The devastating effects of two world wars took a tragic toll of Galician Mennonite lives and property. In effect, all these families were forced to flee their homeland, a fate endured by many caught in the web of warfare. Following World War II, resettlement efforts brought many of these refugees to the USA, to Canada, and to Uruguay. Many also resettled in what was then West Germany. It was in Hichst am Odenwald that Arnold Bachmann came to reside with his family.
"Now he (Amold Bachmann) could put his plan into action to write a book about the Mennonites in Galizien as a continuation of Peter Bachmann's book, Mennoniten In Kleinpolen... In 1983 the job was done (gathering genealogical data by many volunteers) and Paster Amold Bachmann also fmished his book. A year later the book was published in 700 copies. A work was created which describes the history of the Mennonites in Galicia from 1784 till the parish ceased to exist in 1939. So lives Amold Bachmann in our memory not only as a dedicated pastor, but also as the author of the family history of the Galician Mennonites. His mortal remains were put to rest on September 20, 1990, in Heubach (Germany).(7)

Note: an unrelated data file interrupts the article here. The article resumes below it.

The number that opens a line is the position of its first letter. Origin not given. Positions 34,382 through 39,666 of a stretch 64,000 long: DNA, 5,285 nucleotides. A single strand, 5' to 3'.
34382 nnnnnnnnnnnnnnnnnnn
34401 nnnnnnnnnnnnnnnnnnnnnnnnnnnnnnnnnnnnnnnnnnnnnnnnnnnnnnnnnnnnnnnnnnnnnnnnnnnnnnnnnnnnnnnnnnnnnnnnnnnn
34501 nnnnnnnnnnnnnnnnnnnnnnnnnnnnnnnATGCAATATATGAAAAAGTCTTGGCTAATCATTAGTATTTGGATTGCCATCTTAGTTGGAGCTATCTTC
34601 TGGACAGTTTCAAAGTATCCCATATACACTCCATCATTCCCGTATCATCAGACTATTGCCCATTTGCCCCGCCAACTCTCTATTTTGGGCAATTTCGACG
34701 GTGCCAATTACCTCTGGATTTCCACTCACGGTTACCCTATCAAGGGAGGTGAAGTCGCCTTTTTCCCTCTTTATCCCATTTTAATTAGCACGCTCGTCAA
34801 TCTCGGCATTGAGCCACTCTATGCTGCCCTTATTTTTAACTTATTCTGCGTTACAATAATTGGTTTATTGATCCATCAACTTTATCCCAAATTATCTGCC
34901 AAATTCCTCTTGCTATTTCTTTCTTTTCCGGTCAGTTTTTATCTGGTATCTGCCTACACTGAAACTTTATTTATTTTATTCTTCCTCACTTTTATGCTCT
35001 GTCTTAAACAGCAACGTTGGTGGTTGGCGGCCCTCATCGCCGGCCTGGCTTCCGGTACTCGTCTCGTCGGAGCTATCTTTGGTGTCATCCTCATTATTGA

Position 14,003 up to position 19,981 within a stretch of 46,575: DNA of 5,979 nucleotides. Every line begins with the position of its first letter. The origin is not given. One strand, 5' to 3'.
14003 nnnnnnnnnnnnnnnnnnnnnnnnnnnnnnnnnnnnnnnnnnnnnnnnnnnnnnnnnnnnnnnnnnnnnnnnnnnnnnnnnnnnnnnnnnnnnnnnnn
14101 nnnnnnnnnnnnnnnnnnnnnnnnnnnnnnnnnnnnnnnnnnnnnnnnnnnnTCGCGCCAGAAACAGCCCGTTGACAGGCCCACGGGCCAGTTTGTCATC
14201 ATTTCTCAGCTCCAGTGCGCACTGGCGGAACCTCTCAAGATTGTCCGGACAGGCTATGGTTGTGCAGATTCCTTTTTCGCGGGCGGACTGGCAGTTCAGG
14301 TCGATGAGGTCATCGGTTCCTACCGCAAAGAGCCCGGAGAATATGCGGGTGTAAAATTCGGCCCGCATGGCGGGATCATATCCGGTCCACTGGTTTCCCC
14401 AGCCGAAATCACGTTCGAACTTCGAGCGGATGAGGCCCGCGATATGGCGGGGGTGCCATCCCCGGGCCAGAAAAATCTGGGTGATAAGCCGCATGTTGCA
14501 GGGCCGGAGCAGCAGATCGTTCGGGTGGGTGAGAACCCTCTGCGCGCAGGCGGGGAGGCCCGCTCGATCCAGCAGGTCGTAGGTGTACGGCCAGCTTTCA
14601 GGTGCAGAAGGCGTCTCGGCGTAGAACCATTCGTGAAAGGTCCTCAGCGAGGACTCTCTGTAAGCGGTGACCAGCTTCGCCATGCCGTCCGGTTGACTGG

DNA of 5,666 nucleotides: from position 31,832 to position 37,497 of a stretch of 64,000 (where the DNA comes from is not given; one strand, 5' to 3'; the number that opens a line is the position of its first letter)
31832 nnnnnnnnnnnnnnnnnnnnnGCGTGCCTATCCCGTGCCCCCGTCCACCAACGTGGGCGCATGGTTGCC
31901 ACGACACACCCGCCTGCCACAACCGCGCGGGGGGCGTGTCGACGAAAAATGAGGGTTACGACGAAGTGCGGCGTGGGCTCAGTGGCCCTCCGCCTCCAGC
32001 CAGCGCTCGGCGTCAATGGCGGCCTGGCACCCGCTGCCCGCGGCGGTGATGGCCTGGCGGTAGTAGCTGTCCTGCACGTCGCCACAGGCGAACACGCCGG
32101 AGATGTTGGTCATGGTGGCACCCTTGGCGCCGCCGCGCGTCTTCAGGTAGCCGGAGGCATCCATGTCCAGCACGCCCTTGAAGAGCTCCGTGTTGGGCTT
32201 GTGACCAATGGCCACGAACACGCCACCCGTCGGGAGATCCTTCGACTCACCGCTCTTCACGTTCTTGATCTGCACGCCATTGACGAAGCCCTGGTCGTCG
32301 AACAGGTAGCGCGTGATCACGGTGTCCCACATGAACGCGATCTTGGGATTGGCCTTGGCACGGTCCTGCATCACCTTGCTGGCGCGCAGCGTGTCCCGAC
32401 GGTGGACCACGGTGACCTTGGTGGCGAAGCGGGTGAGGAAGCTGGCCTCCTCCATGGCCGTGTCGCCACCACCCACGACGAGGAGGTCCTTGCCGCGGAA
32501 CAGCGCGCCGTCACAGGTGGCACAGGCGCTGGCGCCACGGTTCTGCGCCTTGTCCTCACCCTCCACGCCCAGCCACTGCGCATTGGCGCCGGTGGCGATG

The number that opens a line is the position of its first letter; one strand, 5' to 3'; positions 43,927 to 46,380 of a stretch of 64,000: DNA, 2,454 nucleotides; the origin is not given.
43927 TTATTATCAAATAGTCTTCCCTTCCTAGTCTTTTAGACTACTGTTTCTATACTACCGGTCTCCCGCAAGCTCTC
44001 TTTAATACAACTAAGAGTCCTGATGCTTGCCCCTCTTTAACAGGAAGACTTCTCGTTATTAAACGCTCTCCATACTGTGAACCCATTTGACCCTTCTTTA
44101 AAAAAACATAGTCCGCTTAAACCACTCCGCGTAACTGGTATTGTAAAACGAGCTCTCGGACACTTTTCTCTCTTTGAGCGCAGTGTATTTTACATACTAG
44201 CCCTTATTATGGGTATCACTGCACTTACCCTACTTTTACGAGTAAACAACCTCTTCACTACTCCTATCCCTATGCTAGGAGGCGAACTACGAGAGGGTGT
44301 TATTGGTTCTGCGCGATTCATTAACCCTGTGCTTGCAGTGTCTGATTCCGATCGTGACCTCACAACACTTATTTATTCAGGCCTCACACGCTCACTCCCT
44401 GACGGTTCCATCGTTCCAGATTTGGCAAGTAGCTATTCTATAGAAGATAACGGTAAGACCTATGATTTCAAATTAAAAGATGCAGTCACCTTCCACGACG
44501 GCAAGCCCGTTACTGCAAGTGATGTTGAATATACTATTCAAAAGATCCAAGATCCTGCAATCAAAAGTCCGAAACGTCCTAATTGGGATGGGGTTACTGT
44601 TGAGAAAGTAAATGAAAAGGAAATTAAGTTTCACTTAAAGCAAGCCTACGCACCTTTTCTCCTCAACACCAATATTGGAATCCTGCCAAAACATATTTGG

Regarding traces of this heritage remaining to the present as evidentiary testimony to their historic plight the following account is highly significant to those seriously studying this slice of our past: "As we return, Ganna, a friendly woman motions to us. We follow her down steep stone steps into the cellar of the vintage house. There a supporting beam reads, "Peter Linscheid, 1827." It is her way of connecting to my past. Hers is one of the few buildings (in Einsiedel) that survived the battle zones of 166 years."(8)